Contracts awarded by govt open to judicial review: SC
September, 17th 2007
The Supreme Court has said the judiciary can review a contract awarded by the government so as to ensure healthy competition - a ruling that may help corporates who feel wronged in a bidding process.
Justice S H Kapadia said the essence of the doctrine of level playing field was to promote competition between bidders "so as to subserve the larger public interest."
"Decisions or acts, which result in unequal and discriminatory treatment, would violate the doctrine of 'level playing field' embodied in the Constitution," he said, while ruling in favour of Reliance Energy which moved the court after its disqualification from bidding for the Mumbai Trans- Harbour Sea Link project.
The apex court said: "When Article 19 (of the Constitution) confers the fundamental right to carry on business to a company, it is entitled to invoke the said doctrine of level playing field... however, subject to public interest." On earlier occasions, losing bidders had knocked the court's doors in cases relating to the modernisation of Delhi and Mumbai airports and privatisation of aluminium maker Balco and Hotel Ashok.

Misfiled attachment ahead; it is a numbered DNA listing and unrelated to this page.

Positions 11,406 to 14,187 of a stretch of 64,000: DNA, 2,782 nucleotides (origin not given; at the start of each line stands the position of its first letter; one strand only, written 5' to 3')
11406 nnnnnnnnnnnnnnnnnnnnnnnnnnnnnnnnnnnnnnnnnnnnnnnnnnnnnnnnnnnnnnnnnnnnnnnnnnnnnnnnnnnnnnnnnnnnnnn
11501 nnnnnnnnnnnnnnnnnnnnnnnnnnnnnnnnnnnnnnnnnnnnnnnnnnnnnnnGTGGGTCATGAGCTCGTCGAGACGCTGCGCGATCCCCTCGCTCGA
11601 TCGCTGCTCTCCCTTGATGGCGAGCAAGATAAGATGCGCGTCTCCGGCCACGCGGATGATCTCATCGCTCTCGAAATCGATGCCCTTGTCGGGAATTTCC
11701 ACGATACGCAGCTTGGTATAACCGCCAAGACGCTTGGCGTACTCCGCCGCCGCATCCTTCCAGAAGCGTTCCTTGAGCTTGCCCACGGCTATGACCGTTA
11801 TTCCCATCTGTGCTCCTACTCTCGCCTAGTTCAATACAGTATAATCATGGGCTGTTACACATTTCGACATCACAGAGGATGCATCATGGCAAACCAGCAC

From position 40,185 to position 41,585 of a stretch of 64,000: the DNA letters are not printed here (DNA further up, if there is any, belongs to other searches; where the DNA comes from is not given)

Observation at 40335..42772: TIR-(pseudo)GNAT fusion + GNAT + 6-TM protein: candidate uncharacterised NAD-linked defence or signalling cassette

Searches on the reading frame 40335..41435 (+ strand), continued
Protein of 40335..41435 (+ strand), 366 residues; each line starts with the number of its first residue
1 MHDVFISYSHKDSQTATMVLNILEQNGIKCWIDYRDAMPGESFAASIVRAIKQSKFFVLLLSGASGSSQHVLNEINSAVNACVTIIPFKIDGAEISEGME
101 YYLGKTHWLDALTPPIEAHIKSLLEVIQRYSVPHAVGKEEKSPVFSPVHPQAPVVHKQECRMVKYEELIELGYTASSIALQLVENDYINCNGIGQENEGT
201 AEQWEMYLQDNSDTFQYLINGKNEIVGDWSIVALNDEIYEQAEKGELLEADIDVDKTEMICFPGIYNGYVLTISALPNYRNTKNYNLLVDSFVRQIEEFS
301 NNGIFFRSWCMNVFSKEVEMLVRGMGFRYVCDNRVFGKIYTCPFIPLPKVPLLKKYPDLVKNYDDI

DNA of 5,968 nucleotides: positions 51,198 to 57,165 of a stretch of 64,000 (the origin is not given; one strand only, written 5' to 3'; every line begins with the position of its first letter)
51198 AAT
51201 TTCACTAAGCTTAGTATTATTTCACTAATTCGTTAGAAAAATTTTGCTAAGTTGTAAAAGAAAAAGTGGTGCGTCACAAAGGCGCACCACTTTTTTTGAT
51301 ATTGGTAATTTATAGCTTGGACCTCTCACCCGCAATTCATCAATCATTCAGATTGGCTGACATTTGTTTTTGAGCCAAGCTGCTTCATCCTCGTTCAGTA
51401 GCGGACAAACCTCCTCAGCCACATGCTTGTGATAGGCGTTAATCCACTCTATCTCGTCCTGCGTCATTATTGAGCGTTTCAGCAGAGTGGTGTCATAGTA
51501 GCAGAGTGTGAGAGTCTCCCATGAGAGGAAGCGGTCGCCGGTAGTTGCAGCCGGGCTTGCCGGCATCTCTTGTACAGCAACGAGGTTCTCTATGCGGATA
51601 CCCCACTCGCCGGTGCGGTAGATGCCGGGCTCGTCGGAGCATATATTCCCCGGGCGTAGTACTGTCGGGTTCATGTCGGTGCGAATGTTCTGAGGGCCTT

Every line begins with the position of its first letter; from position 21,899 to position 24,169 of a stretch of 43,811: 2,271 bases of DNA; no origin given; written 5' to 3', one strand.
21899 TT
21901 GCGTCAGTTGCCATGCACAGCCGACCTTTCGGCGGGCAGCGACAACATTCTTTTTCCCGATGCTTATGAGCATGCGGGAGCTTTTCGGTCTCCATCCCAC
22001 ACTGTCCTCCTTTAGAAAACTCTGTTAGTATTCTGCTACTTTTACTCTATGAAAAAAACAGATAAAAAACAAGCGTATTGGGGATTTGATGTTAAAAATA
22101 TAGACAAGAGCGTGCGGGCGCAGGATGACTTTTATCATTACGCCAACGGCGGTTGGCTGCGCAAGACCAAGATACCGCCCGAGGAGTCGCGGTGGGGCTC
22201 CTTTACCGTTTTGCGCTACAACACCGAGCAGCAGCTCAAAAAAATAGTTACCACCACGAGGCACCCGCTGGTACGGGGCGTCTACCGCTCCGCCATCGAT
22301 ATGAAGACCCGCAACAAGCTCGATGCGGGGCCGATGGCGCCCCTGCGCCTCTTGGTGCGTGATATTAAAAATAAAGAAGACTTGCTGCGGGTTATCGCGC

Underlining the importance of clarity in the terms and conditions for inviting tenders, the apex court said: "If there is vagueness or subjectivity in the said norms it may result in unequal and discriminatory treatment. It may violate the doctrine of level playing field."
Citing the case of Reliance Airport Developers' petition against the Airports Authority of India, the court said it has been held that in matters of judicial review the basic test is to see whether there is any infirmity in the decision-making process and not in the decision itself.
"This means that the decision-maker must understand correctly the law that regulates his decision-making power and he must give effect to it, otherwise it may result in illegality."
The principle of judicial review cannot be denied even in contractual matters or matters in which the government exercises its contractual powers, but judicial review is intended to prevent arbitrariness and it must be exercised in larger public interest, Justice Kapadia said.
Stressing the need for ensuring level playing field for promoting competition among bidders, the court said: "If the policy or act of the government, even in contractual matters, fails to satisfy the test of reasonableness, then such an act or decision would be unconstitutional."